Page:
Common across Kentucky, Native Sassafras is readily seeded by birds which love its fruit. The dark blue berries contrast beautifully to the bright red stems on which they grow. Sassafras trees thrive in moist, well-drained, acidic soil with full sun to partial shade but can also tolerate drier, rockier soil. Filé, a Creole spice used in gumbo, is made by grinding dried sassafras leaves. The fragrant bark and roots have been used to make tea and root beer but contain an oil called safrole, a proven carcinogen in mice and rats. In 1960, the Food and Drug Administration banned direct use of safrole in food although spices are still permissible.
Most sassafras trees mature to a height of thirty to sixty feet with a spread of twenty-five to forty feet. The national champion sassafras ─ located in Owensboro, Kentucky ─ is seventy-eight feet tall with a sixty-nine-foot spread.
KY Native Berry Fruits
American Black Elderberry (Sambucus canadensis)
Only four to twelve feet in height, the American Black Elderberry forms thickets that provide habitat to more than fifty species of birds and small mammals. White-tailed deer feed on the twigs, foliage, and fruit. Purple-black American elderberries taste slightly bitter and make a crimson juice, finding use in wine, jellies, and pies. The shrub grows best in full sun but can also be found along streams and on forest floors. Its hard wood can be crafted into combs, spindles, and pegs. The twigs can fruit are also used as dyes in basket-making.
Elderberry trees grow best from seed which must be scarified prior to planting due to the hard seed coat. Without scarification, the seed may not germinate for two to five years after planting. The hard coat protects the seed when wildlife ingest the fruit. If properly stored, elderberry seeds may remain viable for up to sixteen years.
Red Mulberry (Morus rubra)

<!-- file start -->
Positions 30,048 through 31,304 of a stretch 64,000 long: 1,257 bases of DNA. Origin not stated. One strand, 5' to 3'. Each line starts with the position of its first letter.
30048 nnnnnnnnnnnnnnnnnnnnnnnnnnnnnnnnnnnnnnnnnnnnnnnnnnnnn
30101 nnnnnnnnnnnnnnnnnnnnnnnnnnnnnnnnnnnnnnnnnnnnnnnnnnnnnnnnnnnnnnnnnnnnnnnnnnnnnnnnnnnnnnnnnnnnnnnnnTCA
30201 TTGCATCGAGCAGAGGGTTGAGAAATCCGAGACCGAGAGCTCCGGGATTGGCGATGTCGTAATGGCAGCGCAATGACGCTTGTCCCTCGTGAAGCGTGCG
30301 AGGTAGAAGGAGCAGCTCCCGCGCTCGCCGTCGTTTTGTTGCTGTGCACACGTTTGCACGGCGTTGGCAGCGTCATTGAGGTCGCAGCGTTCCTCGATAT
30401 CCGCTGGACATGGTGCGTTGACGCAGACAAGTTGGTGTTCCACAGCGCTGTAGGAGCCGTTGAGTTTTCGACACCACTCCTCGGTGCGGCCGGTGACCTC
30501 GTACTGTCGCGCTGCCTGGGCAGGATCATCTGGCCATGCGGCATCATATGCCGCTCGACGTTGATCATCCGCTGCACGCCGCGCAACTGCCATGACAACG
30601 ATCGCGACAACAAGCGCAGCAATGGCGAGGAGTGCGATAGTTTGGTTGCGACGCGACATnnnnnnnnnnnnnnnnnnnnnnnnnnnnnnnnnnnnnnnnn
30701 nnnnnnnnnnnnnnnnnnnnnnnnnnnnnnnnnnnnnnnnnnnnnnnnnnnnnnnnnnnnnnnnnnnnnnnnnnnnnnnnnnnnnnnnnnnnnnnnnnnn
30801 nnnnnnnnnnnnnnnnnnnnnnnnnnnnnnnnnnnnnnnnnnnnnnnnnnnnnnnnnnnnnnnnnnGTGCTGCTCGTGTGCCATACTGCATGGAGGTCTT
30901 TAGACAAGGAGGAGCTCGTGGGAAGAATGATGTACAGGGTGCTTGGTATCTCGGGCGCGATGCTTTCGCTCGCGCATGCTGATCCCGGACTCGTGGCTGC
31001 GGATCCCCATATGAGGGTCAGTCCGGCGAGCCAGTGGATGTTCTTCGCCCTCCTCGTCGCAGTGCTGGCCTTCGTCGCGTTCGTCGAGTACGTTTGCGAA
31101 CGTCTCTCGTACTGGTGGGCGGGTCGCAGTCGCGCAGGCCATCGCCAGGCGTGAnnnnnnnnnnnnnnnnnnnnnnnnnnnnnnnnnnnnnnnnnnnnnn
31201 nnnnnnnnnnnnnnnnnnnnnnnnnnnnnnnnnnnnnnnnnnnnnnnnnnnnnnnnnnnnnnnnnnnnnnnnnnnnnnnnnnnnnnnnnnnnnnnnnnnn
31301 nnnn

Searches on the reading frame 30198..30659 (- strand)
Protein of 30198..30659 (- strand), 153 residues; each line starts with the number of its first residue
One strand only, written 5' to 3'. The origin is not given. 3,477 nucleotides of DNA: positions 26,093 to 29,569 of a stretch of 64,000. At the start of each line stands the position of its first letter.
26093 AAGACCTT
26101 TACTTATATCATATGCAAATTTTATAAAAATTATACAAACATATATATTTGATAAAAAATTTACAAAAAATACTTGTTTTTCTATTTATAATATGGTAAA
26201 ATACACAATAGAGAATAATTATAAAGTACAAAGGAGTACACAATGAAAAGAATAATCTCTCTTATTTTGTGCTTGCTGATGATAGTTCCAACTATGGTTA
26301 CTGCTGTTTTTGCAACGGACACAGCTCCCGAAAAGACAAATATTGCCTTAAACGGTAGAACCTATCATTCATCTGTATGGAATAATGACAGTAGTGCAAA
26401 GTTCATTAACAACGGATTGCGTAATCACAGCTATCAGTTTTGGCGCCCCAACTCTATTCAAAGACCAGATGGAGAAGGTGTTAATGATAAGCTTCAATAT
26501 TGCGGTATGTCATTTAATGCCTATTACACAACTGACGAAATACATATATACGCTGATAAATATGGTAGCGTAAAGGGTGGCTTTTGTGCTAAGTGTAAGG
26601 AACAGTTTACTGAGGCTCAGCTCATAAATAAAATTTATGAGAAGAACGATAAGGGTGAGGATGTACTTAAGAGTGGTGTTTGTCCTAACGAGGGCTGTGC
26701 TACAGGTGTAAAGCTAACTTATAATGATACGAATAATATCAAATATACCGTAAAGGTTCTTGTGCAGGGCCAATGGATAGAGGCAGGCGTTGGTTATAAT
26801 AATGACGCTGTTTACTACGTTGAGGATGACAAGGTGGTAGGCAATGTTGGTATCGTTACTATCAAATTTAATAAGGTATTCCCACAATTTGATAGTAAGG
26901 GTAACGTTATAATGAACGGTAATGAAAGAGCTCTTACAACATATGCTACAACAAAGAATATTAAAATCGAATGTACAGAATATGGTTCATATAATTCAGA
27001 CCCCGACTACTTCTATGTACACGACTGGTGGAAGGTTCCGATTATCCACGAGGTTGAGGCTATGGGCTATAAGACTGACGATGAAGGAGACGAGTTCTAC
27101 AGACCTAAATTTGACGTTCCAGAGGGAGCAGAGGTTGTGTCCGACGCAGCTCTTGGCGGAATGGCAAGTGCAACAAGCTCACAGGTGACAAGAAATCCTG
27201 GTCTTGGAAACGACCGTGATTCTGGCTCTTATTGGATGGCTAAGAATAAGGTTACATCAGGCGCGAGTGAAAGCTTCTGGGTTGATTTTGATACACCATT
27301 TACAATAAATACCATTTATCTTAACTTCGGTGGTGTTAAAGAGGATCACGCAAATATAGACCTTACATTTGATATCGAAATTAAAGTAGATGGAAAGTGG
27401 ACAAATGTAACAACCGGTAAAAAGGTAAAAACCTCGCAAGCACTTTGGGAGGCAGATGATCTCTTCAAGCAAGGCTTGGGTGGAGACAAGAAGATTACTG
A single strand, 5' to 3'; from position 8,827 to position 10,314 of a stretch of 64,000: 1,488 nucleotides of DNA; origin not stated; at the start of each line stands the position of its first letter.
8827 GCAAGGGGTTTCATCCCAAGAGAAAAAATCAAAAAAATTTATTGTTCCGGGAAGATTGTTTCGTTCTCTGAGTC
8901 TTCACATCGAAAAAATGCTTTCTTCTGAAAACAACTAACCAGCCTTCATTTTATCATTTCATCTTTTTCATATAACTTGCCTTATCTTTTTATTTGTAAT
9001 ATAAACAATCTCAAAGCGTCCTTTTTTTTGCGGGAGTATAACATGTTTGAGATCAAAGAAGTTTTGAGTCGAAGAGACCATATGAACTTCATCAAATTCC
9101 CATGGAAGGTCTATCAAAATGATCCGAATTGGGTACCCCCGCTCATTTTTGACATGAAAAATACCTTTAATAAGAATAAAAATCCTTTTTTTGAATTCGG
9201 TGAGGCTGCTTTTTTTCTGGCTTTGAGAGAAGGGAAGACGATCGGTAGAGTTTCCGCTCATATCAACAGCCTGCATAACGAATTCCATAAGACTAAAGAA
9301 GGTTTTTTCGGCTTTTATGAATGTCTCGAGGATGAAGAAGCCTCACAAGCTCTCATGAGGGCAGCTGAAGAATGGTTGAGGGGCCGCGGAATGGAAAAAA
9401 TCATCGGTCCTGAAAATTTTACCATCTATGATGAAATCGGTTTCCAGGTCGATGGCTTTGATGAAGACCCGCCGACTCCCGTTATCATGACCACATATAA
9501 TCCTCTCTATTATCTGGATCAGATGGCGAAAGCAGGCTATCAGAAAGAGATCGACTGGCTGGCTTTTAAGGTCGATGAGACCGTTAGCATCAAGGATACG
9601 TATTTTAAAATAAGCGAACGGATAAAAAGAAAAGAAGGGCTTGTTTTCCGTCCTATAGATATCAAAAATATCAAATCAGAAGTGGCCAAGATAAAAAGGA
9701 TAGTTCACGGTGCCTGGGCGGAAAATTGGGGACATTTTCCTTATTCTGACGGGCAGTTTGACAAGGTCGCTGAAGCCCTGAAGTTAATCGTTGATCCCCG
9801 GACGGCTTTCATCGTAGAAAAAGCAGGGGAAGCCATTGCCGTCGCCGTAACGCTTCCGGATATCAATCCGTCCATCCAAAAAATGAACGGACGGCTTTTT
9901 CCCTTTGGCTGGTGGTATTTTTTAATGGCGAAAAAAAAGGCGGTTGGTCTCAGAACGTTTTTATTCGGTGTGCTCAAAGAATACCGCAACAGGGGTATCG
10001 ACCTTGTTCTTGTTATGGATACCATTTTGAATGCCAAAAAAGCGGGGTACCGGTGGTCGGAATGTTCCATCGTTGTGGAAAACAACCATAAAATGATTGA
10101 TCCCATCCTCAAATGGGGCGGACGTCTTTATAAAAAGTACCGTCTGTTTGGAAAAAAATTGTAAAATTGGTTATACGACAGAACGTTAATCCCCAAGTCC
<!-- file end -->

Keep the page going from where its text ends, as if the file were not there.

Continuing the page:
Hardy Red Mulberry trees prefer full sun but will tolerate shade as well as a variety of soil and weather conditions. They thrive in moist, deep, rich soil. Birds love the sweet fruit which resemble thin blackberries. Red mulberries can be eaten fresh or used in jellies, wines, and desserts. These native trees can grow over sixty feet tall and require heavy pruning to maintain a suitable height for fruit harvest, so red mulberry trees are not commercially grown for fruit production. Some varieties, however, are grown for their ornamental value.
The mulberry, once known as the “King of the Tree Crops,” is now considered a messy, weedy tree unsuitable for the well-manicured landscape.
Downy Serviceberry (Amelanchier arborea)
Of the three Kentucky native serviceberries, Downy Serviceberry is mainly planted as an ornamental. Its wood is both heavy (the heaviest in the U.S.) and hard, making excellent tool handles. Serviceberry trees grow in full sun or partial shade and prefer moist but well-drained soil. The red-purple fruit tastes somewhat like blueberries. Serviceberries can be eaten fresh, baked in pies, or dried like raisins. Forty or more bird species favor serviceberries as well as mammals big and small. It is a common understory tree.
The serviceberry gets its name from funeral/memorial services. Kentucky serviceberries flower in early spring (two weeks before the dogwood) and has been used as an indicator, legend has it, that it is warm enough outside to dig a grave for a funeral service. The nickname “sarvisberry” comes from the Appalachian pronunciation of the word “service” as “sarvis.”
Photographs used under the Creative Commons Attribution License. Photographers: Julie Makin, Homer Edward Price, Rasbak, Phyzome, Scott Bauer, MONGO, Asit K. Ghosh, VasiDgallery, sbmdstock, Franz Eugen Köhler, James Steakley, H. Zell, and Аимаина хикари.
Written by Lauren State, Oldham County Master Gardener. Reviewed by Michael Boice, Oldham County Horticulture Assistant.